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Forces of attraction between a liquid and another surface.

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  • What are Compound Microscopes?

    Most of the microscopes used today are compound. A compound microscope features two or more lenses. A hollow cylinder called the tube connects the two lenses. The top lens, the one people look through, is called the eyepiece. The bottom lens is known as the objective lens. Below the two lenses is...

  • Ozone

    We breathe 24 hours a day, 7 days a week, consuming about 25 kg of air every day. It turns out that we practically predetermine our health by the air we breathe.

  • Varieties of garnet minerals

    The most famous type of garnet stone is pyrope (flaming). This is the "oldest of garnets", with a dense red color, similar to the grain of an edible garnet. Pyrope has a variety called rhodolite - a stone of dense pink or pink-purple color, which sometimes has the alexandrite effect and is used in...

  • What's In Your Beverage? How to Ensure Quality Control with CO2 Analytical Support

    Calibration standards, performance audits, and the FDA's never-ending safety, labeling, and inspection requirements are just the tip of the iceberg when it comes to dealing with the increasingly stringent quality control standards of the beverage industry. As these quality standards become...

  • Features of the Scanning Tunneling Microscope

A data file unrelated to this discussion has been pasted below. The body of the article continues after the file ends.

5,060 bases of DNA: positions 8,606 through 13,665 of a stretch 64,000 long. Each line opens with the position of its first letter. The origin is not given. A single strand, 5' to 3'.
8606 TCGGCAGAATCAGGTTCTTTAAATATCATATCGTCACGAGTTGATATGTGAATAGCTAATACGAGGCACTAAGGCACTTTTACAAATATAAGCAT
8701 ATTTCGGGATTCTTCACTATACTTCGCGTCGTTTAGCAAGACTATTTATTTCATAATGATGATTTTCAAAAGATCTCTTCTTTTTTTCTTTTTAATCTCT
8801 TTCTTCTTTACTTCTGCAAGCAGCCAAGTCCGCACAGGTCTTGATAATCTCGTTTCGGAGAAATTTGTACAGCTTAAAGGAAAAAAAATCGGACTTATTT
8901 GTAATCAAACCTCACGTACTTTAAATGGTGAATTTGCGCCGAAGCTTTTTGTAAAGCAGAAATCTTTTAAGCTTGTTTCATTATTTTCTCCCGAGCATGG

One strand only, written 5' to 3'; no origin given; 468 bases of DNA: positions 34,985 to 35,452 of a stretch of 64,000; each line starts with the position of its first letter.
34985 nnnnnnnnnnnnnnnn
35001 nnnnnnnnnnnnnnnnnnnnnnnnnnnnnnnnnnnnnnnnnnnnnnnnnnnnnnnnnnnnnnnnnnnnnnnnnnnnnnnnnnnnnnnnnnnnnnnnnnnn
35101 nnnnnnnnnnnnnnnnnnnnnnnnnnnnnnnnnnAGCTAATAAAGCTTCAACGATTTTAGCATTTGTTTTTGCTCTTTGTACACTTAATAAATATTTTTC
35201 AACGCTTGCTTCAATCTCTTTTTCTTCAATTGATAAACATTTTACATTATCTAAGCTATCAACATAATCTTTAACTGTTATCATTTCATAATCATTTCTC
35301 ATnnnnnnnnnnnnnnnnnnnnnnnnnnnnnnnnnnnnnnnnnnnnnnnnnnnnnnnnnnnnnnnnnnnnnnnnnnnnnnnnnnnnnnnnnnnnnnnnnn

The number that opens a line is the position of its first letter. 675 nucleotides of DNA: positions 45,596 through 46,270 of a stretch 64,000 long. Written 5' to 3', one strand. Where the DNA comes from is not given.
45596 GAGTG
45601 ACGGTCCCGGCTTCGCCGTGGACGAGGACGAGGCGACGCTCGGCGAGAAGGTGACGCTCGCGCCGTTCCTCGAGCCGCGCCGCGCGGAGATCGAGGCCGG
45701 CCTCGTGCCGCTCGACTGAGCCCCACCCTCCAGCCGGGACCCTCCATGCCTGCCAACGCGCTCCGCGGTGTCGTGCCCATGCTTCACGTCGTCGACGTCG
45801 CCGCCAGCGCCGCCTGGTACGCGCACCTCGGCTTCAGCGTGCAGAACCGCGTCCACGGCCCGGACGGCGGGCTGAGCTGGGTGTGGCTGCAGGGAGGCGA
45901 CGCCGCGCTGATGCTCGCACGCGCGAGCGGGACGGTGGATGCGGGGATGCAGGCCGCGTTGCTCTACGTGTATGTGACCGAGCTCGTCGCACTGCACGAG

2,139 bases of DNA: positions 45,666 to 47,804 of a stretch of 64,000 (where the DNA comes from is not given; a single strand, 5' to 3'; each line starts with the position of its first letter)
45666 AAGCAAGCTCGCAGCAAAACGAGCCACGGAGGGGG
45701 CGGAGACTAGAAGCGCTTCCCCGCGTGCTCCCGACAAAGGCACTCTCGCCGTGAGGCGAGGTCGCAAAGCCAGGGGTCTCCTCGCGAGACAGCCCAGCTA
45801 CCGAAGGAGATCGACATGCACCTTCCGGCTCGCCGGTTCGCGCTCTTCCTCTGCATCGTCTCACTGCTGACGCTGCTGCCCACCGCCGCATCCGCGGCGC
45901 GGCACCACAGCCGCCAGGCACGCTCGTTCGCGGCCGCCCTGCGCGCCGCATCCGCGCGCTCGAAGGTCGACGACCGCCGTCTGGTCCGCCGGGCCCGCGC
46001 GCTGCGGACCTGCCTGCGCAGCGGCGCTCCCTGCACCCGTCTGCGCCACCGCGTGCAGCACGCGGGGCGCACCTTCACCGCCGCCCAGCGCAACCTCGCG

The scanning tunneling microscope (STM) invented by Heinrich Rohrer and Gerd Binnig in the 1980s still manages to do a great job today and competes with more advanced microscope types. The scanning tunneling microscope is used for studying the surface atoms that are found on various materials. The...



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Alkyl Group

A group of atoms derived from an alkane by the removal of one hydrogen atom.

Law of Definite Proportions (Law of Constant Composition)

The law stating that a pure substance will always have the same percent by weight. Different samples of a pure compound always contain the same elements in the same proportions by mass.

Pairing Energy

Energy required to pair two electrons in the same orbital.

Lewis Base

Any species that can make available a share in an electron pair.

Mass Action Expression

For a reversible reaction, aA + bB cC + dD the product of the concentrations of the products (species on the right), each raised to the power that corresponds to its coefficient in the balanced chemical equation, divided by the product of the concentrations of reactants (species on the left), each raised to the power that corresponds to its coefficient in the balanced chemical equation. At equilibrium the mass action expression is equal to K, at other times it is Q.[C]c[D]d [A]a[B]b = Q, or at equilibrium K.

Electrodes

Surfaces upon which oxidation and reduction half-reactions, occur in electrochemical cells.

Absorption Spectrum

Spectrum associated with absorption of electromagnetic radiation by atoms (or other species) resulting from transitions from lower to higher energy states. An absorption spectrum is the inverse of an emission spectrum.

Eluant or eluent

The solvent used in the process of elution, as in liquid chromatography.

 

Semiconductor

A substance that does not conduct electricity at low temperatures but does so at higher temperatures.

Catalyst

A substance that speeds up a chemical reaction without being consumed itself in the reaction.
A substance that alters (usually increases) the rate at which a reaction occurs.